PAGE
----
In a shift from her previous single – the deep and almost cosmic ‘Battlefield’ – Australian singer-songwriter Helen Townsend returns to a more commercial style on the brilliant ‘Melbourne Streets’. A tale of rain and time spent writing songs in the grey suburbs, a sometimes downbeat lyric is contrasted by a warm, feel-good country melody throughout. Against acoustic guitar strums, soft drums lay down a gentle melody, and a strong bassline holds everything together. With crying steels occasionally bursting through, the country vibes are strengthened against a very strong lead vocal, but the presence of The McCrary Sisters on harmony vocals lifts a good track to unquestionable greatness. Sometimes sounding like a tune that would have suited Jenny Lewis and The Watson Twins, ‘Melbourne Streets’ is Helen’s finest single to date.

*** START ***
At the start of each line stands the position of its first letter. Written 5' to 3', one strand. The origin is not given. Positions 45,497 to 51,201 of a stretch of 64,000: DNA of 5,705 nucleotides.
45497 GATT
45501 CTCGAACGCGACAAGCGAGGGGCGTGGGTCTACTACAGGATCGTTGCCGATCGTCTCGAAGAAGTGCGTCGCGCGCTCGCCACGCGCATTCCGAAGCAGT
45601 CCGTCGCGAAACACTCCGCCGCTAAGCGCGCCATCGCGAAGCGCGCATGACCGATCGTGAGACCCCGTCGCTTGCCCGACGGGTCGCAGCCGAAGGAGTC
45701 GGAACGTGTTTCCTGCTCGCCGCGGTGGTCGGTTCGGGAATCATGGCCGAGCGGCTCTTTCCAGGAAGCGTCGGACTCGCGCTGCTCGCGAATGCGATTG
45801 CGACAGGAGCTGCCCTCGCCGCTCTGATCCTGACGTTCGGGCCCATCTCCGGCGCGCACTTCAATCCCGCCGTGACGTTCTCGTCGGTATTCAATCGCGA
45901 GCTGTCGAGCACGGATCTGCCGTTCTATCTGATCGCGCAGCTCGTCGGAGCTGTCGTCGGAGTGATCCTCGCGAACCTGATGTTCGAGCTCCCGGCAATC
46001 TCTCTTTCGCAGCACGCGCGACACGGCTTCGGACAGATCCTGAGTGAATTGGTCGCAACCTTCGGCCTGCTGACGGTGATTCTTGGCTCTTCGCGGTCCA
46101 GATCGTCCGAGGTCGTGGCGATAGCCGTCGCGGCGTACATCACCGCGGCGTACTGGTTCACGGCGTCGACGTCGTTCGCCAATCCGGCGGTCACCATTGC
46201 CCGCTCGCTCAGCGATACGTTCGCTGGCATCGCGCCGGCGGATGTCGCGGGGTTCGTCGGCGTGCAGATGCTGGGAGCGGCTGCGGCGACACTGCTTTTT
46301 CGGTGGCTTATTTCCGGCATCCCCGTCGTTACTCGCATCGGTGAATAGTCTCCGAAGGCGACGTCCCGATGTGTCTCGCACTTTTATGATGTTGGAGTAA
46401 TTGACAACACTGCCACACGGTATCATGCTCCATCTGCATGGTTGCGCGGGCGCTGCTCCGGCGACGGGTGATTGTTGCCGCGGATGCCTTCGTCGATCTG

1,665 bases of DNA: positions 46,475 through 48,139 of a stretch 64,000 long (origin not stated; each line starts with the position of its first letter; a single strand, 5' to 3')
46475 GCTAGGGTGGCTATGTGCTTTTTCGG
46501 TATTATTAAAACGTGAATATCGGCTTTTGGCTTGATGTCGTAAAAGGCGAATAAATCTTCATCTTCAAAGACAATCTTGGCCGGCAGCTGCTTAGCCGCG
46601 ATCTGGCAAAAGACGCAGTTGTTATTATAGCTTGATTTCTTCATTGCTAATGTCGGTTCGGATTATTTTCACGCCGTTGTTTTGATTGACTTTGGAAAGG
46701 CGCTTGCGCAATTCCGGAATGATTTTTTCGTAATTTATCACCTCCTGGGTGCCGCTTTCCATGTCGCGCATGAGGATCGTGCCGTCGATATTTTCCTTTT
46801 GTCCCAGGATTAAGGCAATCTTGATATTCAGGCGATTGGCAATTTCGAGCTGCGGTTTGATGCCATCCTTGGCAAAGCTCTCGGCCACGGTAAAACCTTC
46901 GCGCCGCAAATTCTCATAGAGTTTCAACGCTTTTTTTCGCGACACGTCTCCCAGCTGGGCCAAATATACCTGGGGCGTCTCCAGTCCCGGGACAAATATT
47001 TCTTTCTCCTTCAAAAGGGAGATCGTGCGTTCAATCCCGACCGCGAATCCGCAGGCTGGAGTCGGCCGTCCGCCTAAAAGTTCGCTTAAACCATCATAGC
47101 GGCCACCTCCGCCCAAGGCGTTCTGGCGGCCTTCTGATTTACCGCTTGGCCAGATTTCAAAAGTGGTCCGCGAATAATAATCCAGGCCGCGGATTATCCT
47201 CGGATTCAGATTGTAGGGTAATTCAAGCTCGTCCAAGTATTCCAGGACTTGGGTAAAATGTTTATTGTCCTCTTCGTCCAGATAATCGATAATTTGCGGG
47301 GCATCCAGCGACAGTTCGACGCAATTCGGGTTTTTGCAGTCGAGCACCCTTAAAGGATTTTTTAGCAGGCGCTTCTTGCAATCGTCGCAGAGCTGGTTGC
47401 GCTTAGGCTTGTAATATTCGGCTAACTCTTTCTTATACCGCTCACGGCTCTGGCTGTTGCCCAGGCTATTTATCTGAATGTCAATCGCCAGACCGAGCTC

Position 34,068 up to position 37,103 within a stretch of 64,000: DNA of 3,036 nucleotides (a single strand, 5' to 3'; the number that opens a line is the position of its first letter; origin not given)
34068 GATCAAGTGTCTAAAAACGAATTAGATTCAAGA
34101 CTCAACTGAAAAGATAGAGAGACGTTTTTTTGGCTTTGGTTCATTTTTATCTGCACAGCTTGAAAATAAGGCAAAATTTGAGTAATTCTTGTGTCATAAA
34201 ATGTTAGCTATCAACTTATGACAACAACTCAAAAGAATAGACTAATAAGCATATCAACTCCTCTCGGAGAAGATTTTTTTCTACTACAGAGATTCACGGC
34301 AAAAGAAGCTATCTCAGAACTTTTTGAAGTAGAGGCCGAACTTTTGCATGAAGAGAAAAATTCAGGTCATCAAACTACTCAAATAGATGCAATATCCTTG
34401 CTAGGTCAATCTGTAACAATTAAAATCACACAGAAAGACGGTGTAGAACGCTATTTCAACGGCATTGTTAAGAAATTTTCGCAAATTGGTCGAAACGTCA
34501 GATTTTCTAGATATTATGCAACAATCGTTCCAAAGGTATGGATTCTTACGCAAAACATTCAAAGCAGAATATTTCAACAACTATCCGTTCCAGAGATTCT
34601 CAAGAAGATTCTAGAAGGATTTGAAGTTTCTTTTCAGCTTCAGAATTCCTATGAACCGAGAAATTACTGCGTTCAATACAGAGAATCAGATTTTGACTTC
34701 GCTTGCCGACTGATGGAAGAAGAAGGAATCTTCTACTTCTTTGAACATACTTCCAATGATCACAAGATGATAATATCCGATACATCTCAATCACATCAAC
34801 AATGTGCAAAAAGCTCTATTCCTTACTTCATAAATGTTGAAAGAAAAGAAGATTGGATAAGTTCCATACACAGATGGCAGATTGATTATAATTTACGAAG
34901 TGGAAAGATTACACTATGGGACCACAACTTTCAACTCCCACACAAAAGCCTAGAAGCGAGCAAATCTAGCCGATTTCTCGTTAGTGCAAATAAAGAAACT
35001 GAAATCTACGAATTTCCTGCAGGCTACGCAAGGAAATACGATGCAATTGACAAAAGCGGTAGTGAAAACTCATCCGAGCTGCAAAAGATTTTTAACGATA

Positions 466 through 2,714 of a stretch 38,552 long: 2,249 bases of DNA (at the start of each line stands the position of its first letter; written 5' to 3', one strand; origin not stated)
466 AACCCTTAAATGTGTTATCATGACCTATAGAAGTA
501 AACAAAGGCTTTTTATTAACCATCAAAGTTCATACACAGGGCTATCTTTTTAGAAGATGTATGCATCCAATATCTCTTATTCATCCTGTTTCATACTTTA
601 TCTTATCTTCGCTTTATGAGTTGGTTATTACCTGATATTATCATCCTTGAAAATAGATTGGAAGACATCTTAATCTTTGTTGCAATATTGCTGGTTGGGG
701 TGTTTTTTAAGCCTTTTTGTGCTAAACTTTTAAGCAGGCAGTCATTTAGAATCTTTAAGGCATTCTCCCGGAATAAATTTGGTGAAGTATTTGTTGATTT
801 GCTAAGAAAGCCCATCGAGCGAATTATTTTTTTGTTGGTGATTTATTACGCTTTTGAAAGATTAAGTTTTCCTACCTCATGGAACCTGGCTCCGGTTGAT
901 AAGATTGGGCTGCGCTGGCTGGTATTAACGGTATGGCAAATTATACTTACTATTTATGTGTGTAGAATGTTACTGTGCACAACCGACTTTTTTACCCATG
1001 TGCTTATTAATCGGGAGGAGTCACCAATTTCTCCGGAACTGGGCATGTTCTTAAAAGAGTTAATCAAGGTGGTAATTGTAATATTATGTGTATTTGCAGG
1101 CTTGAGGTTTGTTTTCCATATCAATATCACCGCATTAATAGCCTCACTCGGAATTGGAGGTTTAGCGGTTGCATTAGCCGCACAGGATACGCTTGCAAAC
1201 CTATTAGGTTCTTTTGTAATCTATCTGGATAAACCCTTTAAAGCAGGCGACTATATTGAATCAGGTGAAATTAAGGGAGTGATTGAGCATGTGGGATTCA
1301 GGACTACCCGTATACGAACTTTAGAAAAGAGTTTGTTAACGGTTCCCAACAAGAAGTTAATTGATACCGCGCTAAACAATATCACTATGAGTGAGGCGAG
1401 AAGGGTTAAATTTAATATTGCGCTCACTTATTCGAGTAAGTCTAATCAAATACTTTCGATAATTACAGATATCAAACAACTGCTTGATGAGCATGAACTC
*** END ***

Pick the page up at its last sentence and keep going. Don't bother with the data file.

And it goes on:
Dundee based duo Sean Findlay & Adam Smith shared some enjoyable stripped down acoustic tunes in 2023, but they’ve kicked off ’24 with one of their best tunes to date. ‘Black Limo’ weaves heavy acoustic sounds around a solid bassline, setting up a musical base with that almost seems to share a stripped down blues-rock vibe. Over a great riff, Findlay adds a moody, very live sounding vocal that’s very sympathetic to the surprisingly muscular melody, whilst Smith adds a country fiddle, giving the track an old style Americana heart. The contrast of the two very different styles works incredibly naturally, sharing big melodies from both performers. Big, but never showy, it’s the kind of track that doesn’t necessarily care for an immediate commercial impact, but will certainly catch the ear of those who like things with a rootsy heart.